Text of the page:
monolithic churches which play an important part in the history of rock-cut architecture.

Lalibelia Rock cut churches

On the banks of Honghe River in South China’s Yunnan Province are millions of acres of agricultural and ecological wonders - otherwise known as the Honghe Hani Terrace. Making full use of the special geological and climactic conditions in the area, the Hani people have found a perfect combination between human civilization and the environment. In terms of size and coverage, the Hani Terrace is largest in the world.
The Hani People, creators of this wonder, originated from the Tibetan Plateau on the
upper reaches of the Yellow River. After centuries of migration, a group of the ancient
Qiang people settled down in the Ailao Mountains in Southern Yunnan, and became today’s Hani race. About 600,000 Hani people still dwell in the region and their ancestors totally altered the landforms there to grow crops to feed themselves, yet the ecology was not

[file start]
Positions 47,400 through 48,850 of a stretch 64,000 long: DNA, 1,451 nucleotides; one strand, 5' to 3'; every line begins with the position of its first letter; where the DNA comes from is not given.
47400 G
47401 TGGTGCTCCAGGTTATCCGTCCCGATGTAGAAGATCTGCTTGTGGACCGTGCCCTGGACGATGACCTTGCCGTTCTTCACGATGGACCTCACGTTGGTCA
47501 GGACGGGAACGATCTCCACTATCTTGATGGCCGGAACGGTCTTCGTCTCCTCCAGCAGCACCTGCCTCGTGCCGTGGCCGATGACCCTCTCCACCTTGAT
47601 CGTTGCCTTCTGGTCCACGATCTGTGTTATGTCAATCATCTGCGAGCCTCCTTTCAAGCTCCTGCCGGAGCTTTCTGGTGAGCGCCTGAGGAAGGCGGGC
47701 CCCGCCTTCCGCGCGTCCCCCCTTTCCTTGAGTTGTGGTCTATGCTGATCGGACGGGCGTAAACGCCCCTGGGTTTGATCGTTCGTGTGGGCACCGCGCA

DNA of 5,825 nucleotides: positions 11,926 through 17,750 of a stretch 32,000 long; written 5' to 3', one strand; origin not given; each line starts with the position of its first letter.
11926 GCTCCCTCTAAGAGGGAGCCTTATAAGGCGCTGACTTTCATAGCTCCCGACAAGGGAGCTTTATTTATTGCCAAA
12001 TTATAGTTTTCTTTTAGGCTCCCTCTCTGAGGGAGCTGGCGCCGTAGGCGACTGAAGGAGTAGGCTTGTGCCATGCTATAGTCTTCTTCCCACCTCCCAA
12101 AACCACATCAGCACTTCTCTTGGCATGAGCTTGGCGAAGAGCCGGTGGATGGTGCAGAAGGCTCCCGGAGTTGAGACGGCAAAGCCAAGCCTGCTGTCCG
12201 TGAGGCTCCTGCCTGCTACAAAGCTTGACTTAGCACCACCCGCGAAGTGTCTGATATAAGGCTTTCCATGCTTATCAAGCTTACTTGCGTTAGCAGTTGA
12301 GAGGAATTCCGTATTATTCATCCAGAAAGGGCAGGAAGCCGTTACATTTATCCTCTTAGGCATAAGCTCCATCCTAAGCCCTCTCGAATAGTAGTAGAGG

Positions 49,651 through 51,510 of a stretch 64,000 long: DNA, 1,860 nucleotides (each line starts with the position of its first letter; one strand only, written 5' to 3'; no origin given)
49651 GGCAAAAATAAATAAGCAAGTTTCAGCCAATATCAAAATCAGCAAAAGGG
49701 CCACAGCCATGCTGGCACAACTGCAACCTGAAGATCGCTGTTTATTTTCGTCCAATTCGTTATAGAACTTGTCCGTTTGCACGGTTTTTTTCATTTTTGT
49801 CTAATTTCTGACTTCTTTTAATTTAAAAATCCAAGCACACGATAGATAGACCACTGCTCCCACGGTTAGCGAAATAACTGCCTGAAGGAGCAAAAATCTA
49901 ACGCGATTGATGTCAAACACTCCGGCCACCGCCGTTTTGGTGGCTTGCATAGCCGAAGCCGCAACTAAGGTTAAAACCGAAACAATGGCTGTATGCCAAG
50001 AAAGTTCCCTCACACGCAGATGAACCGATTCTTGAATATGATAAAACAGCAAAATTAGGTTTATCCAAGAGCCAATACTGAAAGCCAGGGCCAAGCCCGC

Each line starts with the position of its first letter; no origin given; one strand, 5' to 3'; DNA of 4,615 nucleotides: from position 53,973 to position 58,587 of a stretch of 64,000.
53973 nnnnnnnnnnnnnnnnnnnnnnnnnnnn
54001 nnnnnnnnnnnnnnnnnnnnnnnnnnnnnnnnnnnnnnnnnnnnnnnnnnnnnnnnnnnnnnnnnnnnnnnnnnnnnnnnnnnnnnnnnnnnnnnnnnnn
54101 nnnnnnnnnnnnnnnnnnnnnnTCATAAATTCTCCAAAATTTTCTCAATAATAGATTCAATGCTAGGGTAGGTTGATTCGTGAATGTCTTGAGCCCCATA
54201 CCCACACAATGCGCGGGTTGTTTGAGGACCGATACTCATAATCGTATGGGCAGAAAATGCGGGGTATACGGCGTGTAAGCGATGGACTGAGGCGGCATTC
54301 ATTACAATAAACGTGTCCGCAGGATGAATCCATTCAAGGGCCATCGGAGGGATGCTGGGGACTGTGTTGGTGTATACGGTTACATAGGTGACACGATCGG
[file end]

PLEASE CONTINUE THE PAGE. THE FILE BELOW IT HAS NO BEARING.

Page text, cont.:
damaged. In fact, they have made the place even more attractive, presenting a perfect
testimony to harmony between man and nature. The terrace shows that human intervention doesn’t necessarily mean destroying nature.

Crop terraces made by the Hani people in Southern Yunnan, China

Combining different functions

The concept of combining different functions turns the architect into an alchemist and
sometimes the results can turn into gold.The most crucial for a success is what kind of components that are put into this melting pot.
A successful example is the Lingotto Factory in Torino, Italy.